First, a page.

The Next Faithful Step
What is the relation between what God does and what humans do in the act of baptism?
While different churches recognize various practices of baptism, there is a baptismal unity which underlies them since all Christian churches share in the one baptism (Eph. 4:5). The church's universal practice of baptism from its earliest days is attested to in Scripture and churches today continue this practice as a rite of commitment to the Lord who bestows his grace upon his people. Christian baptism is rooted in the ministry of Jesus of Nazareth, in his death and his resurrection. It is the sign of new life through Jesus Christ, uniting the one baptized with Christ and with Christ's people. Baptism is both God's gift and our human response to that gift.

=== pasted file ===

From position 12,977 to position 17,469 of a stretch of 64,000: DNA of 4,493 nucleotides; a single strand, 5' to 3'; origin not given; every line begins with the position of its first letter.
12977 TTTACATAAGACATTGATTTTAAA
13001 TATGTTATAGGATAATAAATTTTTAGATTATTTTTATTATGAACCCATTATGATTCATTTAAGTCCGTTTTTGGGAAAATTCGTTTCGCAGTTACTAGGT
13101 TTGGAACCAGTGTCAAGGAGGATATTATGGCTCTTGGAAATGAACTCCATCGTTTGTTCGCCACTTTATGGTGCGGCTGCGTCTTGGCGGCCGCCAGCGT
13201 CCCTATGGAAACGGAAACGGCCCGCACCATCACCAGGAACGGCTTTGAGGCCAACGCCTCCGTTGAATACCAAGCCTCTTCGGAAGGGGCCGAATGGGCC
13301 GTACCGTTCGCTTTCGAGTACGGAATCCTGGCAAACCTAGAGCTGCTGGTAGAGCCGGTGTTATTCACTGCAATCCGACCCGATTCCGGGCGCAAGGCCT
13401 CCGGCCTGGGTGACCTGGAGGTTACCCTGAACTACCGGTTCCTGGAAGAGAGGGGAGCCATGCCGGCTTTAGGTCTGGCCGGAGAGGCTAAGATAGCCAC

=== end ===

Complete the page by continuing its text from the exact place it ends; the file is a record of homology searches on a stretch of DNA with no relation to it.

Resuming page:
Along with the Lord's Supper, baptism is considered a sacrament of the church—something that is a vehicle for God's grace. As we think about what baptism means for our relationship to God and to one another, we are informed by how we understand God's grace to be present in the sacrament of baptism. What is the relationship between what God does in baptism and what we are doing?
Key Issues In Historical Perspective
The rite of baptism has a biblical basis which grew out of the Old Testament whereby water and blood were used to cleanse from sin. This view was maintained in the New Testament through the relationship of baptism to the story of Jesus, particularly as it relates to Christ's death and resurrection. Cleanliness is an element of baptism associated with holiness in the Old Testament where water and blood were used to cleanse from sin. This familiar symbol of cleansing was a part of John the Baptist's baptism and he continued this tradition by calling people to wash in preparation for the coming of the Kingdom of God. Baptism's connection to the Old Testament is also demonstrated in the redemption of the Israelites and their passing through the Red Sea.